Lomborg's book--unwittingly--has done with the environmental movement.
What has he revealed? A petulant, angry, selfish child that whines that
it must have its own way.
Wilson complains about wasting time, but what of Lomborg himself? He
devotes 33 pages, with tiny type, on his website (www.lomborg.org) to
refuting the criticisms of Schneider, Wilson, and the other Scientific
Lomborg's unruffled earnestness is admirable, and he is a wonderful
witness for the prosecution. When he presented his views at a panel
discussion I moderated at the American Enterprise Institute last
October, he wore a T-shirt and jeans and drank water from a McDonald's
cup. In an article this month in the American Enterprise magazine, Eli
Lehrer aptly describes him as "a mild-mannered Danish statistics
professor who believes in environmental protection laws, votes on the
political left, avoids eating meat, and thinks that governments should
redistribute wealth....The left-wing environmental movement hates him
with a passion."
And this is the point. The environmental movement does not defend
"science," as editor Rennie would have it. Rather, it uses
science as a weapon to advance the cause, as Charles T. Rubin put it in
his Weekly Standard review. In a letter to Scientific American, Matt
Ridley, author of Genome, writes, "By the end of the four articles
I was astonished to find that none of the critics had laid a glove on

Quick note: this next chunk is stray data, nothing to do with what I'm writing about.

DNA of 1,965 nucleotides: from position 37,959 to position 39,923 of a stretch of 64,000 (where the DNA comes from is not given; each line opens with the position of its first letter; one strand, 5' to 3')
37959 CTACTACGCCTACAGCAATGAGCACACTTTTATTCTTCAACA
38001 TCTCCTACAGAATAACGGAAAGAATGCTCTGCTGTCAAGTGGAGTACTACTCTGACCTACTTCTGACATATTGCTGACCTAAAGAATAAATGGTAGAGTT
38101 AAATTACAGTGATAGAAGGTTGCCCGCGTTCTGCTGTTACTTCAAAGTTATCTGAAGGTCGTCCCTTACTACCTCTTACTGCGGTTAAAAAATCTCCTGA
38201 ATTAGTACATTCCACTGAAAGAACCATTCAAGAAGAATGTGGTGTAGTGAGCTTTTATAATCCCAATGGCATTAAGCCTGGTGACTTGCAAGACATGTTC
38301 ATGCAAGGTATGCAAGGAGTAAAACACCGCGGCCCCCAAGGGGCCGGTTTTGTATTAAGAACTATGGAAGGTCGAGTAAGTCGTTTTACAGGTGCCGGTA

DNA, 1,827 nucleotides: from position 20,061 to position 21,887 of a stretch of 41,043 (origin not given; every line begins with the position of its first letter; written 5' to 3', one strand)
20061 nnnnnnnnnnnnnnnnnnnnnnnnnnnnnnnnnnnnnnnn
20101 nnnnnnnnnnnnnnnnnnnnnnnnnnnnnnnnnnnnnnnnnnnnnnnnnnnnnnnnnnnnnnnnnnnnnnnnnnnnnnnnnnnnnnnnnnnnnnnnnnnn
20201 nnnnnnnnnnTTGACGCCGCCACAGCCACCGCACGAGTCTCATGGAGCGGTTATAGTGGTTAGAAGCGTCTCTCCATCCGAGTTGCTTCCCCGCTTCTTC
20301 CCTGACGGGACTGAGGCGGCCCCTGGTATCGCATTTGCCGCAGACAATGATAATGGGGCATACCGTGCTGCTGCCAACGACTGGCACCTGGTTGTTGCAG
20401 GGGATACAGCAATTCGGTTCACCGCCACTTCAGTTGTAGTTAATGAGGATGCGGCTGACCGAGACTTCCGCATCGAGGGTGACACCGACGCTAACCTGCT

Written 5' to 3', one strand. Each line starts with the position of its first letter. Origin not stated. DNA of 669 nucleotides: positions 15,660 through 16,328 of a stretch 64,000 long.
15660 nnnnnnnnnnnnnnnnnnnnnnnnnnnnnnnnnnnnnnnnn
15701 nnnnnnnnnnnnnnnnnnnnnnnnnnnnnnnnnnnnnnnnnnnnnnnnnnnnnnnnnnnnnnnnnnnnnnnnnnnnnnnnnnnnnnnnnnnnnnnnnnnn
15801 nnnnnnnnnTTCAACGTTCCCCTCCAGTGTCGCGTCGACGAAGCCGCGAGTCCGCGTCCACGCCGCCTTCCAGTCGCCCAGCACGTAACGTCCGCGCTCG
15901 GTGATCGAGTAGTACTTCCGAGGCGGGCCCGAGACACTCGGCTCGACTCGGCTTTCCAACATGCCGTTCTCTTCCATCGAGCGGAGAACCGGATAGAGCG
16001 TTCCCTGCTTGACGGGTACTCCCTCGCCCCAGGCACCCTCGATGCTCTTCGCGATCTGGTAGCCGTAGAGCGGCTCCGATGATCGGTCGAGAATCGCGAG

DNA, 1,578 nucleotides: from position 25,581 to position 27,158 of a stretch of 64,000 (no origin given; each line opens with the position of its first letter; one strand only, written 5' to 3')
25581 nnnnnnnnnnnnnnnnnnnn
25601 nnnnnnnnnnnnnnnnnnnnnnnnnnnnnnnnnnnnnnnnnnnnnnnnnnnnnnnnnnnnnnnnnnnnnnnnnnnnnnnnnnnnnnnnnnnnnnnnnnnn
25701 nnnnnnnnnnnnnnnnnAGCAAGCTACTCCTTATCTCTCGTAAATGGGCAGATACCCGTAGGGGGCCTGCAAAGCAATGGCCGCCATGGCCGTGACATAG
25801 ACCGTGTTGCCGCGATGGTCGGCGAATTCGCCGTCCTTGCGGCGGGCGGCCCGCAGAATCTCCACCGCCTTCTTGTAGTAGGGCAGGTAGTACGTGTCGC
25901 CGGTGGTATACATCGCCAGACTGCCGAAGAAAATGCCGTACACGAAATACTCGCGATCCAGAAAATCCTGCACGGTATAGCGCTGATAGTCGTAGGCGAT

Lomborg. They . . . found only a few trivial misquotations and
ellipses--mostly by distorting the point Lomborg was making." What
Lomborg had revealed, said Ridley, was "a narrow but lucrative
industry of environmental fund-raising that has a vested interest in
claims of alarmism." Ridley continues, "Lomborg is as green as
anybody else. But he recognizes that claims of universal environmental
deterioration have not only been proved wrong often, but are a counsel
of despair that distracts us from the many ways in which economic
progress can produce environmental improvement as well."
Yes, but radical--or, more accurately, reactionary--environmentalism has
become a religion, or a religion-substitute. Arguing from reason, with
2,930 footnotes, against The Litany may be as futile as arguing from
reason against communism or fanatical Islam. Still, it's great to see
someone try. What Lomborg is doing is precisely what Rennie claims that
his four horsemen of the apocalypse are doing: defending science against
lies and distortions.
A version of this article first appeared in The Weekly Standard.